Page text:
Where will Mae paddle?

“The water’s surface remained calm even as she ventured deeper. Where it usually turned rough, where the water was exposed to the ocean winds, it was, this night, utterly placid, and her progress remained swift.” (Eggers, Page 267)

Eggers’ form here in this passage about when Mae ‘borrows’ the kayak I feel takes a sharp turn. Throughout the novel Egger’s detail is very concrete and sometimes very bland as if he is on a mission almost. When reading the imagery and vocabulary that Eggers uses in this passage (“ocean winds”, “utterly placid”, “moonlight casting”, ‘bright silver”, “black sand of the shore”, “mouth of the Golden Gate”, etc.) it gives you a different feel and emotion. It creates an escape almost for the reader as it does for Mae from her work. These two sentences stuck out to me the most because Eggers describes Mae’s trip this time completely different then he has in her past trips on the bay. I believe it is a metaphor correlating to Mae’s actions. By this I mean that Mae usually pays for the kayak and asks Marion every time. This directly correlates with Mae’s job at the Circle. It seems as if she’s a robot just following orders and not asking questions, doing what anyone tells her. In Mae’s defense, she is a relatively new employee, but that doesn’t account for how naive and oblivious she is to what is going on at the Circle. Going back to Eggers form, in the sentence from the quote above he says, “Where it usually turned rough, where the water was exposed to the ocean winds, it was, this night, utterly placid…” He says that it is “usually rough” which I believe again directly goes along with her work and it is just a boring desk job (similar to her last one I feel but she obviously feels otherwise) and the night she decides to rebel and basically steal the kayak, waters are smooth and relaxed. Mae is meant to break the rules and when she does she is happy. Her inner waters are calm, similar to the outer waters on the bay. Meanwhile at work she claims she isn’t stressed but she is and her inner waters are rough like when she follows the rules about the kayak and follows the rules at work. Maybe I am going out on a limb here but I think that that one sentence is a huge metaphor whether Eggers may have planted it there intentionally of not.

His language is what leads me to make this metaphorical comparison.   As you can see, When may goes out on the kayak stressed and follows Marion’s rules, the water is usually rough whereas when she isn’t stressed and breaks the rules as she did earlier that day with her encounter with Kalden in the bathroom the waters are calm. I feel this comparison is important because not only is this a story about the technology and the fear of what the future holds but this is also a story about Mae. It is fiction and we mustn’t forget that. Mae is a rebel for a reason and that’s what we are trying to figure out. Eggers makes her seem slightly clueless to the Circles ultimate goals for a reason and I believe she may resemble someone in the panopticon because she is so robotesque. I’m curious to see if Mae continues her lying and secrets after the assembly interview with Bailey because we just started to see her begin to be unique almost in bits and pieces.  Is Mae going to continue in the rough waters or stay curious along with Kalden and paddle into smooth waters?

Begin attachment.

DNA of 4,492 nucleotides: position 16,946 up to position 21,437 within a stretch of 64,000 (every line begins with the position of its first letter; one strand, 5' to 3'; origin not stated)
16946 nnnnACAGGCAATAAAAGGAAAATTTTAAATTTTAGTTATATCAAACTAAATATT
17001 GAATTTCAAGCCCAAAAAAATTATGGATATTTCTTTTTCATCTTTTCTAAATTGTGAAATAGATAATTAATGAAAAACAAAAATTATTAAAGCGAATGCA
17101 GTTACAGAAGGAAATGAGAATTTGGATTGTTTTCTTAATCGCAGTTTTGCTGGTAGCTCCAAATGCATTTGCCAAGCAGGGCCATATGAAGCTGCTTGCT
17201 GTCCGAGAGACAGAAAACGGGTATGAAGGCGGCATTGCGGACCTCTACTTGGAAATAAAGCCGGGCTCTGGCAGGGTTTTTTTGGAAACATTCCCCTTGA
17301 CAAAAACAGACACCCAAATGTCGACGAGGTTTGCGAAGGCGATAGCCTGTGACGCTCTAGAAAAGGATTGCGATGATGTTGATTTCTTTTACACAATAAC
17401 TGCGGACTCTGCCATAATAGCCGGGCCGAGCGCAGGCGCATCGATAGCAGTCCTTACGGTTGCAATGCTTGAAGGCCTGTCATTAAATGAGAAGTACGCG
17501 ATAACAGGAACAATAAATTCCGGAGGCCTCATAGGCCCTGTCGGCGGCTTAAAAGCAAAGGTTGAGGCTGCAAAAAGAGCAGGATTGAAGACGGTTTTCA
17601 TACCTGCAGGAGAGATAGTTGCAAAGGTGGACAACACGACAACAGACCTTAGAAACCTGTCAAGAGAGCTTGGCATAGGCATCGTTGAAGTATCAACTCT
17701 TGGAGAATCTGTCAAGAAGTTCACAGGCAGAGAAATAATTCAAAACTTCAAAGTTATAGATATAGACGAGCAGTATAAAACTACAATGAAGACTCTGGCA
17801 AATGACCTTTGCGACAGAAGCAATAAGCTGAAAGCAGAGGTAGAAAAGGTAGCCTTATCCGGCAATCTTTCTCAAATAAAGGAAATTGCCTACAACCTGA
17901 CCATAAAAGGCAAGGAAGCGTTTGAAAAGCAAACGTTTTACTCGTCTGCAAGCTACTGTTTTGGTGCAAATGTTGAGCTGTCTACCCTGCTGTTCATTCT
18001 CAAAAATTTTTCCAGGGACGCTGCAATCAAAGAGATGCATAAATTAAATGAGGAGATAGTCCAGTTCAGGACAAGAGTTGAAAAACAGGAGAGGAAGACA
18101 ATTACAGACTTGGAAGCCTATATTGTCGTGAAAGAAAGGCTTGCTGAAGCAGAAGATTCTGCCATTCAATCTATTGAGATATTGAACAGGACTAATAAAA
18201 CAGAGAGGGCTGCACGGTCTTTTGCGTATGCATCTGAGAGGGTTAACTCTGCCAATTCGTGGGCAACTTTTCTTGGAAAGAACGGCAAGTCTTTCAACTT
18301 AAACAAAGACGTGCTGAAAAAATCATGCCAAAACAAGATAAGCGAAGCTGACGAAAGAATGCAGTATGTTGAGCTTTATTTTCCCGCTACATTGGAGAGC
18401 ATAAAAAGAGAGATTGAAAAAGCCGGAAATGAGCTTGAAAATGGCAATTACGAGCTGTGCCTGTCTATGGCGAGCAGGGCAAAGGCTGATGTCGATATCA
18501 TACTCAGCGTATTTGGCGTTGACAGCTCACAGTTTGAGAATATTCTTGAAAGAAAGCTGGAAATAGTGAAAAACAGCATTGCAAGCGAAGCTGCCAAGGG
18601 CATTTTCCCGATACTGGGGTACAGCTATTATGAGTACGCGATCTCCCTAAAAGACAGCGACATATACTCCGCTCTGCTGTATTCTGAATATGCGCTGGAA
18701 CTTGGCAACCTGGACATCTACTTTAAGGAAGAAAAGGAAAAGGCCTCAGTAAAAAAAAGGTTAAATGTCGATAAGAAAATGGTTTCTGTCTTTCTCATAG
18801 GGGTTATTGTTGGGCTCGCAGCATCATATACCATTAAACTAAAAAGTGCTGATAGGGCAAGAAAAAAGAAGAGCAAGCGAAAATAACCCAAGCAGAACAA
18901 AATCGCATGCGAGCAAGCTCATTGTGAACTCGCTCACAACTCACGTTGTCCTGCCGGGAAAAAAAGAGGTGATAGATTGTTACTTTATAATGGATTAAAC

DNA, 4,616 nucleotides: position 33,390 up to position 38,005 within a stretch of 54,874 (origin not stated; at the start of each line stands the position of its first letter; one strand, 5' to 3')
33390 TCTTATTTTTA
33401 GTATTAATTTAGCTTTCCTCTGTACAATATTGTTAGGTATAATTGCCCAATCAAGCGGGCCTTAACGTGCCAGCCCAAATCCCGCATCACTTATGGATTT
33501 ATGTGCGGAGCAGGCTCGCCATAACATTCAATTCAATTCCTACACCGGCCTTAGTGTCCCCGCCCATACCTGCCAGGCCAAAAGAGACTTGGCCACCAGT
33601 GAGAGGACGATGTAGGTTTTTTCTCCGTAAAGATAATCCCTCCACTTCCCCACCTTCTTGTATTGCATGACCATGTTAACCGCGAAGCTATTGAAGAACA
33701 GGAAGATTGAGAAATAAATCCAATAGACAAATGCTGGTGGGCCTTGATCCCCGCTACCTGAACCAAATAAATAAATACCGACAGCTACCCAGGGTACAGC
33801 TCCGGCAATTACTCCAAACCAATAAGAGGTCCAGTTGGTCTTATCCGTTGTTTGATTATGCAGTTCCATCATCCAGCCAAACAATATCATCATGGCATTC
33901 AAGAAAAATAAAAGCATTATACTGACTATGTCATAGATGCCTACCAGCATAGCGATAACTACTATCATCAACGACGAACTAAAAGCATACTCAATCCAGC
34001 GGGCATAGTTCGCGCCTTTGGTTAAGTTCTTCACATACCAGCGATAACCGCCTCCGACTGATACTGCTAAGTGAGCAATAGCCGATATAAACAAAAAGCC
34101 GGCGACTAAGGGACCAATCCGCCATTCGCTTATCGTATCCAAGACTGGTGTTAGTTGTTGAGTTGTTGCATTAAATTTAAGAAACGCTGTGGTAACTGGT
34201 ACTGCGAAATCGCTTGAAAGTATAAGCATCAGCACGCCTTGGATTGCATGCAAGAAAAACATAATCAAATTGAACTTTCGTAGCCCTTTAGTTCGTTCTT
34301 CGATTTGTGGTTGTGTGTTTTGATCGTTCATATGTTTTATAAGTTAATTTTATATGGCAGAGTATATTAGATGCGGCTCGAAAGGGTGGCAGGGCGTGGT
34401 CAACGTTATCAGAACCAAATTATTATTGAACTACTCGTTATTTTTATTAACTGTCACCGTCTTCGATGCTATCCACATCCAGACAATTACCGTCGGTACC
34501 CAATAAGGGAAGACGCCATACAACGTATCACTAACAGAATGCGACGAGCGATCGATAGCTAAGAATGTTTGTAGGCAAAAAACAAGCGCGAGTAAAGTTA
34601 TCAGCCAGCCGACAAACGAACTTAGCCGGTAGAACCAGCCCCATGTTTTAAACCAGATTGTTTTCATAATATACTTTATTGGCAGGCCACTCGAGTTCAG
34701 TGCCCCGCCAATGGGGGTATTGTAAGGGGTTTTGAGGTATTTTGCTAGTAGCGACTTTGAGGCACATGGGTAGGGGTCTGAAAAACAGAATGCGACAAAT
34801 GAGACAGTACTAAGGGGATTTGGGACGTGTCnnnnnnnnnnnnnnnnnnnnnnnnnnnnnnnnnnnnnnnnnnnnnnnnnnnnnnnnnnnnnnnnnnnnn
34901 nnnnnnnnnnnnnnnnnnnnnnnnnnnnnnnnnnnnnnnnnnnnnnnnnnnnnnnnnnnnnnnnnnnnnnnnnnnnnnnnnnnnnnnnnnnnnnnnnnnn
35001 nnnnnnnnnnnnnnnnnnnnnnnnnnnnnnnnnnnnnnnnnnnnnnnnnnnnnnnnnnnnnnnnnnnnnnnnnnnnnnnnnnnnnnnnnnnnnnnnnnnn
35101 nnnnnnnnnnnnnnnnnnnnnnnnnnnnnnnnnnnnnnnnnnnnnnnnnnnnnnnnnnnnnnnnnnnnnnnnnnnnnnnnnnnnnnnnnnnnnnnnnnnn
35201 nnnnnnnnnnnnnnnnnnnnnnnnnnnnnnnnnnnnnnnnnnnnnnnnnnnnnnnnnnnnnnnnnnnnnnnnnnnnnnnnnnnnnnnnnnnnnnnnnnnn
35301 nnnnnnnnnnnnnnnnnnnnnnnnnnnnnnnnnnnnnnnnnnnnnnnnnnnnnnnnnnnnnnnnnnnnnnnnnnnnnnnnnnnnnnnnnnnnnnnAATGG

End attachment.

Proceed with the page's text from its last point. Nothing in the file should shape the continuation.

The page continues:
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2 Responses to Where will Mae paddle?

  1. blueshoes324 says:

    I too feel like the bay is/was an escape for Mae. When things go bad in her life ie having to deal with Mercer or dealing with the fact that that her father has a devastating illness. However, I don’t particularly agree that Mae feels good when she breaks the rules. As we’ve seen throughout the novel Mae wants to please everyone. She wants to make the right decisions and be the perfect employee.

    I view this scene as the changing point in Mae’s overall story. As we read further, Mae becomes infatuated with power. She begins to realize that she is one of the biggest personalities. This is why she and Annie are no longer getting along like they use to.

    I also want to note that after this point when Mae becomes stressed out again and feels that emptiness she doesn’t go kayaking rather she returns to work in CE. Mae’s whole personality shifts after breaking the rules.

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  2. amd197 says:

    I like the connection that you noticed with the rough waters seeming to occur when she follows correct protocol, but the calmer waters occurring when she does what she truly wants to do. To be honest, I did not catch that while reading, but now that you mention it, it makes sense. It seems as if Eggers wants the reader to believe that going out on a limb once in a while, rather than always sticking to what exactly is supposed to be done, can be a positive thing. In the case of stealing the kayak, Mae followed her heart on the moment and ended up having an unforgettable night out on the bay, that despite not being documented in any way, she herself will always hold onto dearly.

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